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2004  Class List

Janus - Gliding Airplane Kite
Bill Bigge with Harold Ames     Germantown, Maryland and King George, Virginia
Tackle precision airframe construction, covering and trimming as you duplicate (with carbon fiber tube and sheet, foam, polyethylene…) Bill’s combination of an indoor glider and a kite with a 0-25 mph wind range!
Angel Workshop
Robert Brasington     St. Helens, Tasmania
Make a dramatic but simple minimalist kite that can be expanded in concept once you’ve experienced Rob’s design and construction techniques with ripstop nylon, carbon and fiberglass.
Bird Workshop
Robert Brasington     St. Helens, Tasmania
Produce the basic “platform” kite with simple graphics, and leave class prepared to reproduce more embellished versions (paint or appliqué) and/or multiples to fly as trains or arches.
Tyvek No-Sew Fluted Sled
Rhonda Brewer     Lincoln City, Oregon
Making Ronda’s variation of this strong-pulling kite is a snap, using her clever reinforcements and fasteners with durable Tyvek® sails. A short discussion on knots and color design effects with markers and various paints is included.
Miniature Kites with Traditional Methods
Dave Butler     Tigard, Oregon
Bamboo, balsa, and beautiful art papers will be used to replicate fine kites in very small scale (complete with functional silk thread bridles), following an informative talk on several designs, materials and little hints that make a big difference. Designs include Japanese and early European/American kites and box kites.
Silk Painting
Diane Butler     Tigard, Oregon
Practice the basics of painting with the “Serti” technique on luxurious silk fabric. Bring a simple design or use Diane’s patterns. Apply resist lines and brilliant liquid dyes to a 30” silk square, which will later be steamed, rinsed and cured (optional participation on Saturday). Experienced students may register for both sessions and learn advanced techniques and do more involved designs (one project fee).
Rhomboid Box with Seminole Patchwork Design
Sue Clark     Naches, Washington
Enrich a simple 4’ kite with a colorful, intricate-looking pattern done with the “patchwork”-style piecing process of the Seminole tribe.

Hotsy Totsy Appliqué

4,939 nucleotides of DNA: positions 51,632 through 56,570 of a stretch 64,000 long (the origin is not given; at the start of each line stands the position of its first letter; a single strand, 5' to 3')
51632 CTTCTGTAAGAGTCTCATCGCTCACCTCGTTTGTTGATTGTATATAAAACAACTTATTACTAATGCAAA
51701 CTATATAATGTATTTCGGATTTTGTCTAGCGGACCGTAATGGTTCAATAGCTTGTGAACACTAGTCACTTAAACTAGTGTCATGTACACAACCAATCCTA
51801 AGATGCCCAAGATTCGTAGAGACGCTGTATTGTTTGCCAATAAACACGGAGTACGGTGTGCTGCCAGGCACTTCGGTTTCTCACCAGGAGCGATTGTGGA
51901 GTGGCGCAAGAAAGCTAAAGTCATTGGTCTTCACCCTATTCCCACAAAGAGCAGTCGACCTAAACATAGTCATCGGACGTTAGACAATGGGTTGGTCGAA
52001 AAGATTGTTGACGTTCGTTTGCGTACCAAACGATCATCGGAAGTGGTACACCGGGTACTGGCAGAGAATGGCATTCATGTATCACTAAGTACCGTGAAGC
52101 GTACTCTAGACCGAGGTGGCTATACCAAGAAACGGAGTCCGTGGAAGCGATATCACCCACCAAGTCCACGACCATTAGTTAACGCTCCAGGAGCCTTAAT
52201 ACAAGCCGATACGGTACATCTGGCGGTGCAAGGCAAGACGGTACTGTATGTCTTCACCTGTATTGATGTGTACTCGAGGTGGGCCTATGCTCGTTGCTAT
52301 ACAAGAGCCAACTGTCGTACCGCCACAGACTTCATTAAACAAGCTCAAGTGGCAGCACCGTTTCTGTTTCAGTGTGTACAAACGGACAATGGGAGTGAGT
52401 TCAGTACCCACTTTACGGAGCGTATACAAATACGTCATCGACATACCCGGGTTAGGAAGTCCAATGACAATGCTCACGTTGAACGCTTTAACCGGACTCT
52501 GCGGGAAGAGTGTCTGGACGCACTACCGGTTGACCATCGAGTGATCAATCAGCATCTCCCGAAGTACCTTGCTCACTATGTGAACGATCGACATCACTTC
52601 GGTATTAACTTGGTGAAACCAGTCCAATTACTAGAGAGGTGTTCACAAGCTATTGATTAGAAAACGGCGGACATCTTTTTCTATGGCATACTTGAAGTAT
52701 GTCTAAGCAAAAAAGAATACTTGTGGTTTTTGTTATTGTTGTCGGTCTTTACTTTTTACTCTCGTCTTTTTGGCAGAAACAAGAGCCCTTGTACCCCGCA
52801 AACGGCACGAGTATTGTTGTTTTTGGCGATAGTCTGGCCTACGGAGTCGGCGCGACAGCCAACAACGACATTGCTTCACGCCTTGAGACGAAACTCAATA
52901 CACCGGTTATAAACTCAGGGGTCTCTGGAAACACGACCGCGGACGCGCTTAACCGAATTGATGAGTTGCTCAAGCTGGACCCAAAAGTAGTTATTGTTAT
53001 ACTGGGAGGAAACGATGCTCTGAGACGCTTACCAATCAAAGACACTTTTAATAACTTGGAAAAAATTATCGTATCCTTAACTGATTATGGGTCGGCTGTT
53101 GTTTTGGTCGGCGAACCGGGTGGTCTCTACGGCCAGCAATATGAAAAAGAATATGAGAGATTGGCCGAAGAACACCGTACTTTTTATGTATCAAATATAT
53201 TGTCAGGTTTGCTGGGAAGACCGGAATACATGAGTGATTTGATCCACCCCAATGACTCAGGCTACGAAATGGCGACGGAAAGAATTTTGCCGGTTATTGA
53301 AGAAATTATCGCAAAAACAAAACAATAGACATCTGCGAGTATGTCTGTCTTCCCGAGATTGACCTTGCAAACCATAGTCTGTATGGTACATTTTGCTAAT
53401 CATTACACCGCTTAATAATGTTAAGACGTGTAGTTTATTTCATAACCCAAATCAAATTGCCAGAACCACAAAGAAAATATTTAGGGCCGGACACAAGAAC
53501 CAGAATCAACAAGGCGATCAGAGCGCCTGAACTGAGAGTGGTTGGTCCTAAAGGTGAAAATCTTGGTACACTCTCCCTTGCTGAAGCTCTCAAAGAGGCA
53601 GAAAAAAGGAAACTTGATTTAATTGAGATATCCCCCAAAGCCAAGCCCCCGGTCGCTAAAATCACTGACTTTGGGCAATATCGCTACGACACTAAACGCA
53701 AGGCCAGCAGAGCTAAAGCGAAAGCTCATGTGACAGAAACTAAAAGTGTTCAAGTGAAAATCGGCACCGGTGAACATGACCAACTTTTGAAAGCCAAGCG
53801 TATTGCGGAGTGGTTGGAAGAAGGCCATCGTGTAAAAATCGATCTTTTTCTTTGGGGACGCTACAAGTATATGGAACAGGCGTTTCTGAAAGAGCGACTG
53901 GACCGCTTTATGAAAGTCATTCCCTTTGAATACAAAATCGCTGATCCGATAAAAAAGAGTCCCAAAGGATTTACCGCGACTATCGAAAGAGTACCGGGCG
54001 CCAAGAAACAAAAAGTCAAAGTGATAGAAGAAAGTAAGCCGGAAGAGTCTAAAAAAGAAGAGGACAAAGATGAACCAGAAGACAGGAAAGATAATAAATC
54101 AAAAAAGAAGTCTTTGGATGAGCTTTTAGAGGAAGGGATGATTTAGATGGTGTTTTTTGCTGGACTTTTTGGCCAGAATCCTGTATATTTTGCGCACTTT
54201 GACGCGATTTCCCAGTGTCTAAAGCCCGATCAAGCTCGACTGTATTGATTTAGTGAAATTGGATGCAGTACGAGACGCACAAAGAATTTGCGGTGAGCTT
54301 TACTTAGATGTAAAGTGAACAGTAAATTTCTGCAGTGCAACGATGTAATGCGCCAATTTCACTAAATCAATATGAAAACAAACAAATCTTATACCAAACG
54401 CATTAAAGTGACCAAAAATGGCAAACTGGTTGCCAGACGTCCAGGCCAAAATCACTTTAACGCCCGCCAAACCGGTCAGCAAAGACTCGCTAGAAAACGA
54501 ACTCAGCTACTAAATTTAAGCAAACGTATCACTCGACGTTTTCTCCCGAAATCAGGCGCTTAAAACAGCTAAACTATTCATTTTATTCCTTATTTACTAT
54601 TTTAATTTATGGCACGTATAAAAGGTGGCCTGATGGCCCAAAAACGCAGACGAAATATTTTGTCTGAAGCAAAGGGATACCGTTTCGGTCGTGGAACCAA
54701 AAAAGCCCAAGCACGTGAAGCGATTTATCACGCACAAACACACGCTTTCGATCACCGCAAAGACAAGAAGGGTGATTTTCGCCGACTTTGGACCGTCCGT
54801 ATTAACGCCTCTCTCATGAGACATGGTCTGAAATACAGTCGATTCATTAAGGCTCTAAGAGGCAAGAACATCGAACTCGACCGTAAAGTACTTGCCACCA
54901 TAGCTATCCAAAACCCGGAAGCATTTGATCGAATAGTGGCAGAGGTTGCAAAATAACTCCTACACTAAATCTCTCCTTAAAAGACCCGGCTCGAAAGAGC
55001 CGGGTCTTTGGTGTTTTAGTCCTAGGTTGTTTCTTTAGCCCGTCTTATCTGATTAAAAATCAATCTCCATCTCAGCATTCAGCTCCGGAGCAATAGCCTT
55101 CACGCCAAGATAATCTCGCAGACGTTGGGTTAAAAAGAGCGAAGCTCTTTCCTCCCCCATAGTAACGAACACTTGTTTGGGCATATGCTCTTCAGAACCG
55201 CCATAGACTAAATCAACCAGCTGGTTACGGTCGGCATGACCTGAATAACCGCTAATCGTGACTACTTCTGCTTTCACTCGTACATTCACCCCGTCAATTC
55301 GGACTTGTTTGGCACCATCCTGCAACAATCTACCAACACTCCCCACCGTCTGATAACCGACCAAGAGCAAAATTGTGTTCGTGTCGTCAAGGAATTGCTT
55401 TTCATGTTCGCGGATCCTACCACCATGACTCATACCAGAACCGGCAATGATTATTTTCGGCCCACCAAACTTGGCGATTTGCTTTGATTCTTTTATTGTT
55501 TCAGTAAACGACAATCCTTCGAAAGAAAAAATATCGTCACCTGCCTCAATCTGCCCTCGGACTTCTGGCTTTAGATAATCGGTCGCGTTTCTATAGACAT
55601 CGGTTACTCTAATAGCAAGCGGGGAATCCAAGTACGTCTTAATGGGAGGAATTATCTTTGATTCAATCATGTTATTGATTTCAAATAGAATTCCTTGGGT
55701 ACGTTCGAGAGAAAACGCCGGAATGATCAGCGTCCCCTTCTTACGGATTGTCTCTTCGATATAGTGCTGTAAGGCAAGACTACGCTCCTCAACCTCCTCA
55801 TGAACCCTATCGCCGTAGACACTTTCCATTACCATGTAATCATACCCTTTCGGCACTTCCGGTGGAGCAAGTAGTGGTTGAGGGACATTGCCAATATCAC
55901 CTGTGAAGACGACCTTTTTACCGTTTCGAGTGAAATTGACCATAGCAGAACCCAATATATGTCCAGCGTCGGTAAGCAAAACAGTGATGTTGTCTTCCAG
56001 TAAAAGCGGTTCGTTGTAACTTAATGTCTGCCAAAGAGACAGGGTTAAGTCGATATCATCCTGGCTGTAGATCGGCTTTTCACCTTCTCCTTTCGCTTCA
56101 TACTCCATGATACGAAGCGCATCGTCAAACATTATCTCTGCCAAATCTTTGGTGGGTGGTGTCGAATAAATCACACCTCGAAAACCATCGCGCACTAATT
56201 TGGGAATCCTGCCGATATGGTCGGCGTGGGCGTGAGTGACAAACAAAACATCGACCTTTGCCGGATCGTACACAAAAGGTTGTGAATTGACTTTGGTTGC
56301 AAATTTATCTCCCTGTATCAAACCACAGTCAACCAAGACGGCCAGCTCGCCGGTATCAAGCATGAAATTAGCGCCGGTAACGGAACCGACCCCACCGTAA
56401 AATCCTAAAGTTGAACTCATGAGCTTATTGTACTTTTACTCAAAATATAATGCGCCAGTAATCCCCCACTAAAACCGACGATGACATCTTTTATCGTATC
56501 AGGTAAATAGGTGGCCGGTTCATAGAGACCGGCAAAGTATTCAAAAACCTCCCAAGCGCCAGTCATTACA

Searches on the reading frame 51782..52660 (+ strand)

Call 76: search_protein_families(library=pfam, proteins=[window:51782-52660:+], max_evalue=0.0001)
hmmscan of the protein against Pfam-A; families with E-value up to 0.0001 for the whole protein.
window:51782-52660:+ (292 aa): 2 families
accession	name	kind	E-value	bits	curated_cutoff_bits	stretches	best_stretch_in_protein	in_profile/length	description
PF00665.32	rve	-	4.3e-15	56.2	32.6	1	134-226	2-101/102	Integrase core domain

Deb Cooley     Lincoln City, Oregon
Pick one of Deb’s designs for a great-looking 54” delta kite, and learn her classic hot-cut appliqué technique, then she’ll show how to make patterns for repeating the technique.
Gummi Bears
Ralf Dietrich     Frederiksvaerk, Denmark
Build Ralf's cheerful, inflatable line ornament in a delicious, original HARIBO® candy color.
Choices, choices, …
John Freeman     Parksville, British Columbia, Canada
Choose colors for sewing a large, log cabin patchwork square, then choose one of six arrangements (each) for making the finished pattern into your choice of an 8’ delta or a 4’ square diamond kite!
Korean Square
Gary Goodenough     Vancouver, Washington
Build an unusual (~18” square) variation of a Korean fighter kite (traditionally rectangular with round hole!) using Washi paper and carbon fiber rods. Learn the fine points of bridling and bowing. Decorating with your own or Gary’s available materials is an option.
Swindon Star
Kathy Goodwind     Seattle, Washington
Have fun and learn a lot, producing Kathy’s 50” x 28” variation on her 6-celled “Asteroid” kite. Participants follow a tight schedule, stressing the importance of precision sewing, exact placement of reinforcements and pockets, and of “the world of dimensionality.”
Small Edo
Dan Kurahashi     Burnaby, British Columbia, Canada
Work with bamboo and Japanese Washi, as you gather a wealth of information about the traditions and methods of Japanese kitebuilding, and make a classic 12” high Edo kite.